Maybe they notice their arm positions aren’t the same as in the medieval manuscripts but then again all the pictures of spinners are painted the same anyway so it’s probably just artistic shorthand to depict a spinner. Holding your spindle out like that looks graceful. We know how to spin therefore we know how they span.

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If we come at things from the angle of “we don’t know how they spun in the 15th century in Europe, lets research” then none of the evidents points towards the drop spinning style you see most modern spinners doing. At least, I haven’t seen any. They may have used the drop spinning method but I can’t find any evidence of it* therefore I won’t use it. As a living historian I recreate what I see evidence of. That’s why I took up fingerloop braiding rather than making lucet cord. I had actual manuscripts from the 15th century telling me how to braid and pictures of people fingerlooping in the 15th century and cords that had been identified as being made from fingerloop braid. At the time the only evidence for lucet braid was “some possible lucets from viking times were found and they has lucet braid in the 17th century therefore it continued in all the years between.” Considering people from all around the world invented fingerloop braiding independantly from one another, it makes sense that lucet braiding could have been used in the viking times, lost then re-invented later. Well, three times, because I once watched a child invent lucet braiding. Keep in mind, I haven researched lucett braiding for a good 7 years, more research may have come to light since then but 7 years ago there was only stacks of evidence for fingerloop in the 15th century and none for lucett.

 

So, that’s my theory, what do you think?

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*Yes, there is evidence they suspended their spindle for a part of the spinning process. I do this also, but it is different from drop spinning as many of us know it. I’m going to write a post up about the differences soon!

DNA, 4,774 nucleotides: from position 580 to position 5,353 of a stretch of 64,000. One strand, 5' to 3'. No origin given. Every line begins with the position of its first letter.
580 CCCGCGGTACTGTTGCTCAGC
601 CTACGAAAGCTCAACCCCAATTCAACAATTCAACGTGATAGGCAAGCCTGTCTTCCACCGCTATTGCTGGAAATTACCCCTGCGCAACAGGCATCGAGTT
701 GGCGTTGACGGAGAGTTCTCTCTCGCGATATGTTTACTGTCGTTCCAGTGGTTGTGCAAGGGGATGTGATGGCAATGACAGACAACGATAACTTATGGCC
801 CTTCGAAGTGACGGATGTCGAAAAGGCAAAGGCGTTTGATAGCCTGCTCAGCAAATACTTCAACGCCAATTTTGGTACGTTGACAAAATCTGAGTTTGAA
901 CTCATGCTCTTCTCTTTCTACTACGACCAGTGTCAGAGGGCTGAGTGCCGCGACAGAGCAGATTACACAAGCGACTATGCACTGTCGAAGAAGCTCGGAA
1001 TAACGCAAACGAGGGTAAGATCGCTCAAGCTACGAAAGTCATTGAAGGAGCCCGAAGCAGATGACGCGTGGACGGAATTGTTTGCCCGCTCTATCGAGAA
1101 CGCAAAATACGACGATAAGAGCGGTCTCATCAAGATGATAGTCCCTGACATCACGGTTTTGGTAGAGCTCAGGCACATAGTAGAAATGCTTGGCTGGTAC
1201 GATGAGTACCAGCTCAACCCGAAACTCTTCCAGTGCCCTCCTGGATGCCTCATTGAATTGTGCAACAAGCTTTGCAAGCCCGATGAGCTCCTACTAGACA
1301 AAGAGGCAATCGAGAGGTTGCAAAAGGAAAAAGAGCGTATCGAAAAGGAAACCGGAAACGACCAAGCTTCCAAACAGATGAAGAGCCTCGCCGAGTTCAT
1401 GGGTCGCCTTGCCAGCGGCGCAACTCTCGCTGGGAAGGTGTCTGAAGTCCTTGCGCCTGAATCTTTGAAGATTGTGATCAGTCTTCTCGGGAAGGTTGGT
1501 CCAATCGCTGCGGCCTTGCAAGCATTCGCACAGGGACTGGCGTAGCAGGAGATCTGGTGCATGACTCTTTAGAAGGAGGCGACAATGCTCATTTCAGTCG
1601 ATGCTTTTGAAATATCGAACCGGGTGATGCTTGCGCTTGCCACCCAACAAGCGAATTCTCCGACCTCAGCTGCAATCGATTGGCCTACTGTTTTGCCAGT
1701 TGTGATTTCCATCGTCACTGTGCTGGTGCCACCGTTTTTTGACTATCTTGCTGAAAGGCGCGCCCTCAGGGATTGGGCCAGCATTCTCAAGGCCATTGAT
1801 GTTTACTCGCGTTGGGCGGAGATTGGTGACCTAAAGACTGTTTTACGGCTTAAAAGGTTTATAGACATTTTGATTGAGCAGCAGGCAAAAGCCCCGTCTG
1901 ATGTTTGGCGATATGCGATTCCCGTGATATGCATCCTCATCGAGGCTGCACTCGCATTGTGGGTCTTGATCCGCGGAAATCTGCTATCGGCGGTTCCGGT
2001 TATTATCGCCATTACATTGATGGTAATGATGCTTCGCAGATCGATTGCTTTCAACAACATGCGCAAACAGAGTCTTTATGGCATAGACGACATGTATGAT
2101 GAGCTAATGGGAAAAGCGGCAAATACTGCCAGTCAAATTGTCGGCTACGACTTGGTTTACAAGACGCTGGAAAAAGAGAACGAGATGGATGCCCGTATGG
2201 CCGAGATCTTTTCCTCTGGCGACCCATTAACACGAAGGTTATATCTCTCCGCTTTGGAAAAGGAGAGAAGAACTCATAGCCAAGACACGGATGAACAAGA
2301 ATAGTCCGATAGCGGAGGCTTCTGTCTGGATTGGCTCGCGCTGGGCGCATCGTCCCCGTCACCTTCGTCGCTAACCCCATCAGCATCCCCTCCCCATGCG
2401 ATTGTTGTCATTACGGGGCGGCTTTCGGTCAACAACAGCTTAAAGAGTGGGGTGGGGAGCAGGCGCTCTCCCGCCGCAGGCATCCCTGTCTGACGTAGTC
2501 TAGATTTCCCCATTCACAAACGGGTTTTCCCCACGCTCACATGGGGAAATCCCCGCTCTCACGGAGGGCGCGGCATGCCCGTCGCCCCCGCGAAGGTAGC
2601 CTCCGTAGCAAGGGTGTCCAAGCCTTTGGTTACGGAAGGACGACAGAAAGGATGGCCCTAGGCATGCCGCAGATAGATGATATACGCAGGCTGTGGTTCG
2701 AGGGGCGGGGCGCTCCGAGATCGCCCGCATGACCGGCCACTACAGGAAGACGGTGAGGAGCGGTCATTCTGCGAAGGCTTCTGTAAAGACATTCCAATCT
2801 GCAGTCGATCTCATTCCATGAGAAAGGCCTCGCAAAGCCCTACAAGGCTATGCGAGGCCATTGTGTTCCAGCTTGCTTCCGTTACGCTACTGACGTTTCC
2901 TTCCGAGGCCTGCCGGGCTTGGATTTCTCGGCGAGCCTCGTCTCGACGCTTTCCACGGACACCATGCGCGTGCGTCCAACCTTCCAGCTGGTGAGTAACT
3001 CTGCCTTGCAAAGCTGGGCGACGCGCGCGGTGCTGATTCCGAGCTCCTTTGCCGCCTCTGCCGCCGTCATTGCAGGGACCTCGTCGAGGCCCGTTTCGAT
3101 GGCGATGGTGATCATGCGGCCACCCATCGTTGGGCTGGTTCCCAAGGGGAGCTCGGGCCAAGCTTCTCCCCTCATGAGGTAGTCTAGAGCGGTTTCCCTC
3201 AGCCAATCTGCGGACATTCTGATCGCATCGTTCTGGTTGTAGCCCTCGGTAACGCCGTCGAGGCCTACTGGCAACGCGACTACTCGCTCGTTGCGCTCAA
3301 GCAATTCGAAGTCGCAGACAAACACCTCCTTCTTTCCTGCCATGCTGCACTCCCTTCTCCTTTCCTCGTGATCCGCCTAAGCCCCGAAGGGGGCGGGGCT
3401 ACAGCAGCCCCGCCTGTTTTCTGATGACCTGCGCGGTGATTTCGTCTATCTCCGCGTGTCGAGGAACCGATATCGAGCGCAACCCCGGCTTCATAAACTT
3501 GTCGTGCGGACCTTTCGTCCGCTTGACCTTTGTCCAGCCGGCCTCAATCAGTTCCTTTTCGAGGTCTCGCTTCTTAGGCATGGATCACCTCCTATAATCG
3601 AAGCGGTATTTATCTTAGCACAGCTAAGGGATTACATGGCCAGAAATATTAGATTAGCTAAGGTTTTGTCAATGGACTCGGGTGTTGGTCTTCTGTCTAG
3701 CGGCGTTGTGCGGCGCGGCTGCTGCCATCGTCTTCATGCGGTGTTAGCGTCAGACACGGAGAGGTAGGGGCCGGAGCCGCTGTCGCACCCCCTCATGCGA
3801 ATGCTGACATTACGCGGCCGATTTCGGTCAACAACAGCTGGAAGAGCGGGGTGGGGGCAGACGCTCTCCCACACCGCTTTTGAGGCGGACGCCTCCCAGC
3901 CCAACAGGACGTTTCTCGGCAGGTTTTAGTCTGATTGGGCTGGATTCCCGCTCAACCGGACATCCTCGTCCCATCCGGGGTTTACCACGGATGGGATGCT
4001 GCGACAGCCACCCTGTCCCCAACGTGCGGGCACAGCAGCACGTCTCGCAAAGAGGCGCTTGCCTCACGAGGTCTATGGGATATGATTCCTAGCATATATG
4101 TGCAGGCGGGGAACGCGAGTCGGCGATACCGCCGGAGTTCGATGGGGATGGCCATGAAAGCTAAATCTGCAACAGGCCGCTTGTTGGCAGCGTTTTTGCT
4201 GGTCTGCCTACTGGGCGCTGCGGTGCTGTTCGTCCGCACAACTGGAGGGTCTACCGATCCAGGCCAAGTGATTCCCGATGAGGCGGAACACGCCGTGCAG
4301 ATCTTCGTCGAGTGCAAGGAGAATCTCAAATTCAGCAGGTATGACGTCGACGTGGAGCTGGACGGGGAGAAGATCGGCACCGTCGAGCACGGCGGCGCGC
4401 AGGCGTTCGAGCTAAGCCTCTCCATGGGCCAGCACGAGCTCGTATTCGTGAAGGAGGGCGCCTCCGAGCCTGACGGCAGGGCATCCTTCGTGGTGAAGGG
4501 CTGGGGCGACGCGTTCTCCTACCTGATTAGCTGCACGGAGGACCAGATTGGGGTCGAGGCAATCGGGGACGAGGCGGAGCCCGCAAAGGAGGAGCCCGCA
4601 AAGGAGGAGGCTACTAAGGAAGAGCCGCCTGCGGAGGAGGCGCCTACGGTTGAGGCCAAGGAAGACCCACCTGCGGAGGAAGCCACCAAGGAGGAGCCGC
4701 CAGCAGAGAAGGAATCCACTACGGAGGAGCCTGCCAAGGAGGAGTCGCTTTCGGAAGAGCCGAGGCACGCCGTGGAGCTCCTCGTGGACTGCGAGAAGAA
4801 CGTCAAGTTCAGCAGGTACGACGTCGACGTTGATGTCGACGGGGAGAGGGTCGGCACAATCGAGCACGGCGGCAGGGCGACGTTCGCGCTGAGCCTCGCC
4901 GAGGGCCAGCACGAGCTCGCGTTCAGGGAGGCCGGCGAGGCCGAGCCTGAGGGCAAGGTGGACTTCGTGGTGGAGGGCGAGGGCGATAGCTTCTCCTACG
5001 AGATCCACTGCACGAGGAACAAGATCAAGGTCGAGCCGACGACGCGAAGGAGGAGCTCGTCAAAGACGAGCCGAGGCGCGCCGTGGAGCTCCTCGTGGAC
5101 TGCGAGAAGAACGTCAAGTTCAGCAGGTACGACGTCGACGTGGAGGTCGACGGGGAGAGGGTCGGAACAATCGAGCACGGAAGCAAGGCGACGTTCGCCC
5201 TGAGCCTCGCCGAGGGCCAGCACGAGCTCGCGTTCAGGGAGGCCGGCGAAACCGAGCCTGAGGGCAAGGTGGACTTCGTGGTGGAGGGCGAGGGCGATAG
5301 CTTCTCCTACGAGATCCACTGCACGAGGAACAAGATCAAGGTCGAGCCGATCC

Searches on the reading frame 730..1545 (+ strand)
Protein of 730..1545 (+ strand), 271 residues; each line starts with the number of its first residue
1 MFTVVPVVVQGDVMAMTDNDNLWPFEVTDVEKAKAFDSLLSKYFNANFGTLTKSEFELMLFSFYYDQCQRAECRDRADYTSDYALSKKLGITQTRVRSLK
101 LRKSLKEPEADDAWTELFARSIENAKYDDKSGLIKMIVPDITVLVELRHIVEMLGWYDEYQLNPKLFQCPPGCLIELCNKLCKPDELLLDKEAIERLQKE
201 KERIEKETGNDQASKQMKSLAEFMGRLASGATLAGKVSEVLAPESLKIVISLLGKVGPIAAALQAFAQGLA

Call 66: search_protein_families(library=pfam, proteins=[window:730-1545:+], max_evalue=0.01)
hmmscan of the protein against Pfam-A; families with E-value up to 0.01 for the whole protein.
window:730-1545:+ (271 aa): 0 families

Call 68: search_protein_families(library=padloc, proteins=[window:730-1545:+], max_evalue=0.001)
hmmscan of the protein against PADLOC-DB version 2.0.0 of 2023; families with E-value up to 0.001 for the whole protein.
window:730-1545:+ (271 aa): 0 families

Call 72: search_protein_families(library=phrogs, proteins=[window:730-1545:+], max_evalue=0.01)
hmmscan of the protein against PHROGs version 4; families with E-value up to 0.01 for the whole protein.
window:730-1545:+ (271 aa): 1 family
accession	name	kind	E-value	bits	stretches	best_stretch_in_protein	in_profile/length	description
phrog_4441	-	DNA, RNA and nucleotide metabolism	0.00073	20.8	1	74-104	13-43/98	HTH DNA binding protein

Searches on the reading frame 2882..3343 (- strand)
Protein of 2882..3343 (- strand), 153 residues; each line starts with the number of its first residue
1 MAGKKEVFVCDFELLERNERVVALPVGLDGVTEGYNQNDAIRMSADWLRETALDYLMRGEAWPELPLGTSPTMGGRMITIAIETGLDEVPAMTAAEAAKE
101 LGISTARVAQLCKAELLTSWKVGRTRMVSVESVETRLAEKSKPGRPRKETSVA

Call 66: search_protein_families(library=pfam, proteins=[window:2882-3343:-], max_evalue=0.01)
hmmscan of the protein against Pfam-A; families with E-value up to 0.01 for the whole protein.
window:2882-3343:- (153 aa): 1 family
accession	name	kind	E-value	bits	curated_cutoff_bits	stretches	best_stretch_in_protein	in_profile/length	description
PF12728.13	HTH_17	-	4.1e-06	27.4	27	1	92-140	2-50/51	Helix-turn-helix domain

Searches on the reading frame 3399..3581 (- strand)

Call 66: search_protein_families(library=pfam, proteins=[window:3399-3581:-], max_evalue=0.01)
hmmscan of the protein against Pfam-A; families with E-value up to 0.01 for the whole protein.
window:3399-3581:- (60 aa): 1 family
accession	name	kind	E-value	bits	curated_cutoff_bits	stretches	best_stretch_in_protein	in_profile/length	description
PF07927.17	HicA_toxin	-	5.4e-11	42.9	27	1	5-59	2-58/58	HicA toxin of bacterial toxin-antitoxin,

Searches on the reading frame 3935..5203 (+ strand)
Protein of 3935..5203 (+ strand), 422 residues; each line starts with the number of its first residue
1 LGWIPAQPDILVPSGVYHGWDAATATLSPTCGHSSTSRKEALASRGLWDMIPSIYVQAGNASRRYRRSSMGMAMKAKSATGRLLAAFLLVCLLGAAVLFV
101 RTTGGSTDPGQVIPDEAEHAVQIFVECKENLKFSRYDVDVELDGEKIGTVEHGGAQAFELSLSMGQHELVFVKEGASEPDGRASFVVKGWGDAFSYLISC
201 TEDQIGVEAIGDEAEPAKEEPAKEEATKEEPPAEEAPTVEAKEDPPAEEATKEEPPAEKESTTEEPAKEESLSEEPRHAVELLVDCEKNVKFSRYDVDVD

I’m off to the 15th Century

This weekend I’ll be off camping—15th century style.

I’m in a living history group and every year we take part in the Abbey Medieval Festival, the biggest of its kind in the southern Hemisphere. This year it started on the 30th of June with a medieval banquet they hold every year on the weekend before the tournament—which is the main attraction. The tournament runs on Saturday the 7th of July and Sunday the 8th, though the re-enactors get there as early as Thursday and stay as late as Monday.

There are usually around 35 different re-enactment and living history groups that go each year and each group is given a plot of land at Abbeystowe. These plots are arranged by time, so my group will be camping near all the other 15th century groups.  My group is big on living history so if you wander past our encampment you will see some beautiful 15th century styled tents (quite a few, actually. We have quite a high tent to person ratio because, well, we love our tents! Some are furnished with historically accurate furniture and furnishings so come, take a look), an awesome camp fire where we do all our cooking, a whole series of tables set up as dining tables, sideboards or places to play games or do crafts on and a bunch of people in 15th century Florentine dress going about their daily tasks. We’re often seen eating (we love to do this also. We have a whole tent just for storing and preparing our food!), playing games, doing embroidery, making fingerloop braids, kneading bread, making pasta, cooking the dinner or any number of tasks! This year I hope to be spinning which will be a first for me. Members of the public can wander along at any time and have a chat to find out what our life is like or they can come along to one of the scheduled times for a demonstration of something specific. But wait, there’s more! That’s just our encampment I’ve talked about. Now times that by thirty-something. Yup.

But wait, there’s more! As well as the encampments there are other arenas. There’s the main tournament field, the jousting lists, the archery range and smaller areas such as the village green and there’s almost always something going on there, be it a dancing lesson or a full scaled battle.

But wait! There’s more! How could I mention Abbey without mentioning the shopping? Or the street performers? No wonder tens of thousands of people visit each year.

It’s held at around the same time each year in Queensland, Australia. You can see where it’s located here http://candela.com.au/abbey/tournament/wp-content/uploads/2011/01/AMF_LocationMap_2010.jpg and while you’re at it take a look at the main page here http://abbeytournament.com/ where you can read more about it.

I’m looking forward to it and hopefully I can return with some more spinning practice under my belt! Literally, that’s where my distaff will be…